Congresswoman Debbie Wasserman Schultz to introduce tax return identity theft legislation

Washington, D.C. — Tax time has arrived.

While taxpayers received two extra days from the Internal Revenue Service to file their 2011 returns, hundreds of thousands have already reported that they have fallen victim to the No. 1 crime in America — identity theft.

Or in the case of an illegally filed tax return — tax return identity theft.

At a news conference Friday, U.S. Rep. Debbie Wasserman Schultz (D-FL) announced legislation she is introducing to crack down on what the IRS names as the No. 1 fraudulent scheme on its list of Dirty Dozen Tax Scams for 2012.

Tax return identity theft has become an especially popular crime because of the relative ease identity thieves have in using someone’s name and Social Security number in conjunction with a new address and bank account or debit card number to file a false return.

Stopping Tax Offenders and Prosecuting Identity Theft Act — or STOP IT — seeks to protect the individual taxpayer as well as groups who have been victimized by tax-return identity theft, Wasserman Schultz said at a news conference held at the Broward Sheriff’s Office in Fort Lauderdale, Fla.

The bill would require the U.S. Department of Justice to focus on communities that have been hit hardest by the identity theft crisis.

“The federal government must become more vigilant in stopping tax-related identity theft,” said Wasserman Schultz.

She said she will push for tougher sentences — a minimum two-year prison sentence for each tax return identity theft conviction instead of the current up-to-two-year term.

“That would help deter fraud,” added Wasserman Schultz. Right now, “it is a low-risk crime” that costs American taxpayers approximately $5.8 billion last year in fraudulent tax refunds.

State, federal and local law enforcement officials agree that tax return identity theft is running rampant nationwide.

“Two-hundred-and-sixty-two thousand fraudulent tax returns and $1.4 billion in losses were prevented nationwide by the Internal Revenue Service in 2011,” said Mike Dobinski, an IRS spokesman in Plantation. “So far, 215,000 fraudulent returns accounting for over $1.15 billion in refunds have been prevented this year.”

In 2010, the IRS saw fewer than 50,000 falsified returns accounting for $247 million in fraudulent refunds.

Nearly a quarter of Americans filing complaints to the Federal Trade Commission about identity theft last year indicated they had fallen victim to tax or wage fraud. That number has more than doubled since 2008 when only 12.3 percent of identity theft complaints were related to tax or wage fraud.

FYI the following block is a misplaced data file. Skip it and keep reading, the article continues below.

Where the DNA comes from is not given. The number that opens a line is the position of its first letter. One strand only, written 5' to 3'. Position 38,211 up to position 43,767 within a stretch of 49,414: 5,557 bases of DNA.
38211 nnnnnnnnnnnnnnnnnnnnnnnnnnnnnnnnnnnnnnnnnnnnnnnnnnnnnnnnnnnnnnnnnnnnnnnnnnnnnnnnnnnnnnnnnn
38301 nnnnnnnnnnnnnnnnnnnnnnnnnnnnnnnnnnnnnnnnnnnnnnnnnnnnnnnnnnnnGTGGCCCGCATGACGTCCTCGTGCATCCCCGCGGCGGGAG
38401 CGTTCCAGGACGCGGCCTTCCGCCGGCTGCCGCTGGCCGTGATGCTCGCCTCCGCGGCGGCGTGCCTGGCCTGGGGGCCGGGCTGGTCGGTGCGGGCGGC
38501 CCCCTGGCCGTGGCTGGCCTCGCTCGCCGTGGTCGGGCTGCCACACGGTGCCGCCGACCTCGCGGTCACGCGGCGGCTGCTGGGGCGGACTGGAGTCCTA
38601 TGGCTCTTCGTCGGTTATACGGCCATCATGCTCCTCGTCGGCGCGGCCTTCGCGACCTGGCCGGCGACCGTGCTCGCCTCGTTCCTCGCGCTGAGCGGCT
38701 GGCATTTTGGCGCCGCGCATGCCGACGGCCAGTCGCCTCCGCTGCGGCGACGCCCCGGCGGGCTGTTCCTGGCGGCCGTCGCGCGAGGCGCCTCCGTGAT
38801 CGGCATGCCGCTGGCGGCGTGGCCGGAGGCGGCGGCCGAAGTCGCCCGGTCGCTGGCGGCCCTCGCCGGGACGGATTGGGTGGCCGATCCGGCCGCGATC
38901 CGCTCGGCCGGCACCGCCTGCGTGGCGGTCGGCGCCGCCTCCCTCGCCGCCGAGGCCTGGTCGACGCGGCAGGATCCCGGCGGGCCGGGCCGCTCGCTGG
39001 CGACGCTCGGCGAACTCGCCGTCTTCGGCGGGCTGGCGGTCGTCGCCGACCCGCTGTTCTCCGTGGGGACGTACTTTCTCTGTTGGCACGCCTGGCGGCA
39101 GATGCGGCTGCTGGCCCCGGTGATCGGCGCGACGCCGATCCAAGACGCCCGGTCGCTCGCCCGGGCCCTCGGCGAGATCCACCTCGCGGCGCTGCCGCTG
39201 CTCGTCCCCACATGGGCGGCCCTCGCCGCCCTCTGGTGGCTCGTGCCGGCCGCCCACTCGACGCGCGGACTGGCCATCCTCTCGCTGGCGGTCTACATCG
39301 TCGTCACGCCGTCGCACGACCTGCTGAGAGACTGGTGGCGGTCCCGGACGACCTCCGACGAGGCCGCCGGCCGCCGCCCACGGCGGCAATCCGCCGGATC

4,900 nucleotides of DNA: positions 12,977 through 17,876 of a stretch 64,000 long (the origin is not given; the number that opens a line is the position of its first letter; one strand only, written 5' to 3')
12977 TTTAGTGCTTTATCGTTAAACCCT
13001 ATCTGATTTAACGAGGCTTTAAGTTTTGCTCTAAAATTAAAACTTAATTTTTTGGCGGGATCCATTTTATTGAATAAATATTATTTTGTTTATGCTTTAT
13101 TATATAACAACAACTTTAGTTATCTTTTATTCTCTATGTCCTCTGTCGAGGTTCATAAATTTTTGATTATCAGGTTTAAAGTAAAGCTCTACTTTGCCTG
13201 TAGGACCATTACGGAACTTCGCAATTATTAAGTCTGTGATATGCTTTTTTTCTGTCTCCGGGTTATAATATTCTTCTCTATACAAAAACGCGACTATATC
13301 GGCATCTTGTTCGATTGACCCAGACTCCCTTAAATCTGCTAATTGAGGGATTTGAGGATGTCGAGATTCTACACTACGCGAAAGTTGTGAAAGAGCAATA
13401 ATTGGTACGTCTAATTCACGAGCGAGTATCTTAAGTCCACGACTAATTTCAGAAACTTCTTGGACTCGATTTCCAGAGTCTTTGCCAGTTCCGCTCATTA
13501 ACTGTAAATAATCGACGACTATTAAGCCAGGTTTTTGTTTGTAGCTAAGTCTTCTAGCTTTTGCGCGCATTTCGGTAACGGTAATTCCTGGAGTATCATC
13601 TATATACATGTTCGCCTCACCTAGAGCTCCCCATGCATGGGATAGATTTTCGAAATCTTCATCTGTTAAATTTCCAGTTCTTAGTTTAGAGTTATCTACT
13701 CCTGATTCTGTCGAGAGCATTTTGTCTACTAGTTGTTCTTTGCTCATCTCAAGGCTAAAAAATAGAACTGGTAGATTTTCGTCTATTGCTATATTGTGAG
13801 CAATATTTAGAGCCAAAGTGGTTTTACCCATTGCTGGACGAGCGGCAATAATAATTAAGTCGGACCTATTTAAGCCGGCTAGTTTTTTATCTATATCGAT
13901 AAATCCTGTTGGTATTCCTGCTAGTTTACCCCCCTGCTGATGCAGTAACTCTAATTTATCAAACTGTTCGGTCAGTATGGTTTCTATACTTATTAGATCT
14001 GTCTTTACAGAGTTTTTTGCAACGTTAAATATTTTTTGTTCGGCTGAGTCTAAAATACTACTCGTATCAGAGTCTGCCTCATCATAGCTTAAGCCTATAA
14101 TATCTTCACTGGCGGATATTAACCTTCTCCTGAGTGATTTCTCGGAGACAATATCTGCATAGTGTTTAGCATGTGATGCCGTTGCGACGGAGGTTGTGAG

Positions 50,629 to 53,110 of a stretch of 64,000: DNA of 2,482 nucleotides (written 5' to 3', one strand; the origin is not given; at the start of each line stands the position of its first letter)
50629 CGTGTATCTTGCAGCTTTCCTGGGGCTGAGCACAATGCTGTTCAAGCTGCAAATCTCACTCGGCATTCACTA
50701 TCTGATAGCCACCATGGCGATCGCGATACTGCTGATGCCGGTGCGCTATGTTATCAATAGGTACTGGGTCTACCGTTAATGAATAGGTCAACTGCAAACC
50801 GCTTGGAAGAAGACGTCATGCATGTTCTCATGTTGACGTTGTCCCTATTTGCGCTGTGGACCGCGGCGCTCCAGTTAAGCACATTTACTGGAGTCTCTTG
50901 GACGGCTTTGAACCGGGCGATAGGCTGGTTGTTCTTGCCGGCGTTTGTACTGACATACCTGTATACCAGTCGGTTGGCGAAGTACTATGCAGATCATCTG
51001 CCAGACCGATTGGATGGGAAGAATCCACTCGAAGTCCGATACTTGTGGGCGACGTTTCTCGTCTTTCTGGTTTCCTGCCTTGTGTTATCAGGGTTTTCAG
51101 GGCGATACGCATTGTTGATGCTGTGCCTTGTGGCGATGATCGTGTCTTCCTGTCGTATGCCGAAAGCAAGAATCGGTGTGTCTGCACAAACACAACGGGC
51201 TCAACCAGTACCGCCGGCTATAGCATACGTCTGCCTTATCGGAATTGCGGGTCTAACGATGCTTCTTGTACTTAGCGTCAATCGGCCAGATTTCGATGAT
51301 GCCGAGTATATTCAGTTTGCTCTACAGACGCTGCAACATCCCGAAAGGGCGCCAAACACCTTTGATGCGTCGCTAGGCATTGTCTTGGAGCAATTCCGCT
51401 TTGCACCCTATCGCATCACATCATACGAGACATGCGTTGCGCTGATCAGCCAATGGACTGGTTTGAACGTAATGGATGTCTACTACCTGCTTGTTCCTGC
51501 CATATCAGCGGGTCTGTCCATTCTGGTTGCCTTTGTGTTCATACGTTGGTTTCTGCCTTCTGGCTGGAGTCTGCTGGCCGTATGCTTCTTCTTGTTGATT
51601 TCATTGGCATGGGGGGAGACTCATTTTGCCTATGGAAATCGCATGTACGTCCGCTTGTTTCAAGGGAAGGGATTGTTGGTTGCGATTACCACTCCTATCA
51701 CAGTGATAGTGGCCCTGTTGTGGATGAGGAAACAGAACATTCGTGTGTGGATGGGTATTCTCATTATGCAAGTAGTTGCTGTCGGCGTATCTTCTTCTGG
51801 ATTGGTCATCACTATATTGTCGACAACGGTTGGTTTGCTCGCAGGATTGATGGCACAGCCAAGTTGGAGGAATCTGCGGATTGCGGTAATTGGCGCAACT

In 2011, the FTC received nearly 280,000 complaints about identity theft, an increase of more than 10 percent from the previous year.

Falsified tax returns are especially easy for scammers to manipulate as the IRS does not authenticate tax returns or W-2 forms. All an identity thief needs is someone’s name and Social Security number, a new address and a bank account or debit card number.

In some cases, identity thieves make up names and Social Security numbers fully aware that the IRS does not match up the information prior to issuing a refund.

As a result of online filing and rapid refunds, thieves are able to have fraudulent refunds automatically deposited to prepaid credit or debit cards in less than two weeks.

“Privacy is up for grabs these days from every direction,” said Florida State Representative Denise Grimsley (R-Sebring), Chairman of the House Appropriations Committee. “Frauds are bilking citizens and the system of millions because so much of our personal information is exposed.”

According to the Federal Bureau of Investigation, the state of Florida ranks No. 1 in the nation for identity theft complaints with 130,449 filed — or 694 per 100,000 of the population.

Dobinski, the IRS spokesman, did acknowledge that the Internal Revenue Service does not routinely match taxpayer names with Social Security numbers. “It all starts with the Social Security number,” Dobinski said.

Another bill now before Congress that Wasserman Schultz is co-sponsoring would remove Social Security numbers from Medicare cards — a change many millions of seniors nationwide have been seeking to combat identity theft.

Victims of identity theft or taxpayers who believe they are at risk of identity theft as a result of lost or stolen personal information should contact the IRS Identity Protection Specialized Unit at 800-908-4490. Taxpayers will be required to complete an IRS Identity Theft Affidavit — Form 14039 — to initiate the investigation process.

Taxpayers may also wish to consult the Taxpayer Guide to Identity Theft or the IRS Identity Theft Protection page in an effort to learn more about tax return identity theft.

“Identity theft can be frustrating for victims,” Dobinski said. “There are a number of things the IRS is doing to detect and deter fraud. We’ve increased the use of screening and filtering.”